A UST professor’s work in the field of taxonomy and systematics has earned him a prestigious scientific award.

Grecebio Alejandro, director of the Office of Graduate Research, was awarded the Gregorio Y. Zara Achievement Award for Basic Research for his contributions particularly in Plant Molecular Phylogenetics

Established in 1968, the Gregorio Y. Zara award is the brainchild of the family of National Scientist Gregorio Zara and the Philippine Association for the Advancement of Science and Technology (PhilAAST).

The annual award seeks to recognize the achievements of the country’s most outstanding scientists in two fields: one in the field of Basic Science Research, and another for Applied Science Research.

Alejandro, also a resident researcher at the Research Center of the Natural and Applied Sciences and a professor in the College of Science, is the 38th recipient of the award. He received it from Pacita Zara, Gregorio’s daughter, during the International Conference on Science and Technology Education and 64th annual Convention of the PhilAAST last September 10.

“I am very happy. I really had no idea that I was chosen for the award,” said Alejandro.

España’s botanical garden

Alejandro’s work pioneered Plant Molecular Phylogenetics in the Philippines. It is a field that analyzes differences in DNA sequences to gain information on an organism’s evolution through time.

The researcher is also recognized for the discovery of novel genera and several new endemic species of plants in the country. He is also currently the project leader of the Thomasian Angiosperm Phylogeny Barcoding Group that will aid in the molecular identification of Philippine medicinal plants by a DNA Barcoding Database.

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Alejandro has also discovered more than 20 species of endemic plants. Some of the plants that he discovered are the Mussaenda ustii, a plant he named after the University, and the Hedyotis papafranciscoi, a plant named after Pope Francis after the recent Papal Visit in the country last Jan 15-19.

“I am very grateful to them [PhilAAST] for this wonderful award. I’m really happy they recognized me because my field [Systematics and Taxonomy] is already a dying field,” he said, adding that he promised Pacita that if he discovers a new plant, he will name it after Gregorio Zara.

Alejandro’s development of the DNA Barcoding Database, a four-year project, in partnership with the Department of Science-Philippine Council for Health Research and Development (DOST-PCHRD), made the University the “Center for DNA Barcoding and Conservation.” The project will be turned over to the DOST-PCHRD this December.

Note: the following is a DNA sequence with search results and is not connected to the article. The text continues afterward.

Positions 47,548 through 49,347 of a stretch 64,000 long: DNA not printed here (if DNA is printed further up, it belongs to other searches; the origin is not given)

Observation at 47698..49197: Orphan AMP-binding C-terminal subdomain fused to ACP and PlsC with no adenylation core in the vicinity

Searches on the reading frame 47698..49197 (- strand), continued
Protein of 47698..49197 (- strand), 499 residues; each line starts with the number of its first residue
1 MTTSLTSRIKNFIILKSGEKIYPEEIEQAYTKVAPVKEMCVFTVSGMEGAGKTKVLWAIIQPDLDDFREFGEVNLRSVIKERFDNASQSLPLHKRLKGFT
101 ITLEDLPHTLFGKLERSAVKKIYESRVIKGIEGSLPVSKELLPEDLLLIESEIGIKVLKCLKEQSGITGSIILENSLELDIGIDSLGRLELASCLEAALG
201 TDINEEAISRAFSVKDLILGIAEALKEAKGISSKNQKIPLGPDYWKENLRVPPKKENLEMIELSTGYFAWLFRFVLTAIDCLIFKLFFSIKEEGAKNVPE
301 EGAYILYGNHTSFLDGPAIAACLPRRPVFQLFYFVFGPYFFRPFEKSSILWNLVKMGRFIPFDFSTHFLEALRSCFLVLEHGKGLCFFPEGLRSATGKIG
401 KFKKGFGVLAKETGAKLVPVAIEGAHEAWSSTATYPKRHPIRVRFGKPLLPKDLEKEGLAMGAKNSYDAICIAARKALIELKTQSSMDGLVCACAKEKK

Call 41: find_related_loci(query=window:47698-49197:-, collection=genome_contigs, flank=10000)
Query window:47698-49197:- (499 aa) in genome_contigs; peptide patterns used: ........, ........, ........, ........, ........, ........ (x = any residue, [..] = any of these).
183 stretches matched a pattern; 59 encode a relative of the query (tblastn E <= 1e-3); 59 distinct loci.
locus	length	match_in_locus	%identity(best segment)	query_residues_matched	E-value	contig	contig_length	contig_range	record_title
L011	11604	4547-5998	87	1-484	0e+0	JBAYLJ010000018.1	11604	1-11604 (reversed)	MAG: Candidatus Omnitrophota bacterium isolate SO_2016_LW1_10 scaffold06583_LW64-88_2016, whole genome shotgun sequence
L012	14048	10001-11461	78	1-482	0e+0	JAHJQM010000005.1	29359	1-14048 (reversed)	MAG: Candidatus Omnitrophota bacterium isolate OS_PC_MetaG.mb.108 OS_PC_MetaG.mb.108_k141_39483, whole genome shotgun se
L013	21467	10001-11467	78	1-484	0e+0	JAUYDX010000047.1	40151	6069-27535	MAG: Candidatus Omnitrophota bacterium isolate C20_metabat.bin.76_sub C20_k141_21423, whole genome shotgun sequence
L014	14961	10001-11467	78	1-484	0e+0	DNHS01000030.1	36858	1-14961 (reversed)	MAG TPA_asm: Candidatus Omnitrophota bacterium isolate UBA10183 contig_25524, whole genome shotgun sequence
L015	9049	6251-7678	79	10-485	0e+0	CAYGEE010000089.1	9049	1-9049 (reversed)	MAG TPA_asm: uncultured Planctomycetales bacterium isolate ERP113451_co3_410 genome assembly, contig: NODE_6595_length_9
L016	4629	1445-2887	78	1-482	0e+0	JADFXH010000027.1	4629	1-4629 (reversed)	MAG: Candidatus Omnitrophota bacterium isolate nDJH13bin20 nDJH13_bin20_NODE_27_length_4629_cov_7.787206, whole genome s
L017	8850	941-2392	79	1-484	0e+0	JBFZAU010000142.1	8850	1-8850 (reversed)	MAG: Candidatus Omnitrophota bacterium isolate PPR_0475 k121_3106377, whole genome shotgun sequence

Alejandro is planning to work next on the development of a “seed bank” in the University. This project is under the umbrella of a bigger program which is already partially accepted.

Life for science

Alejandro earned his BS Biology degree in Far Eastern University in 1993. He later got his master’s degree in Biological Science in 1999 at the University of Santo Tomas. He received his Doctorate Degree in Natural Science at the University of Bayreuth, Germany and Université de Franche-Comté in France.

Alejandro’s work is focused on discovering and naming species of plants, especially those endemic in the Philippines.

Other than the Gregorio Y. Zara award, Alejandro’s outstanding achievements in research and development has earned him the 2015 Outstanding Scientific Paper Award from the National Academy of Science and Technology (NAST) for his research on the Molecular Phylogeny of the Philippine genus Bikkia, including the discovery of a new species Bikkia montoyae, in honor of Academician and Director of the DOST-PCHRD Jaime Montoya.

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He also received the 2014 Department of Science and Technology Outstanding Research and Development Award for Basic Research for his paper on the endemic genus Villaria.

This year, he was awarded the NAST Outstanding Young Scientists in the field of Biology for his pioneering work in Molecular Phylogenetics using Philippine species.

As the Director of the Office of Graduate Research, Alejandro feels the need to be a role model to his students and winning this award along with his other achievements encourage him to inspire his students even more.

“Awards should make you strive more in the field,” Alejandro said. “For a research to be competitive it should be multi-disciplinary and to be a successful researcher, you need three key words: perseverance, determination and flexibility.”

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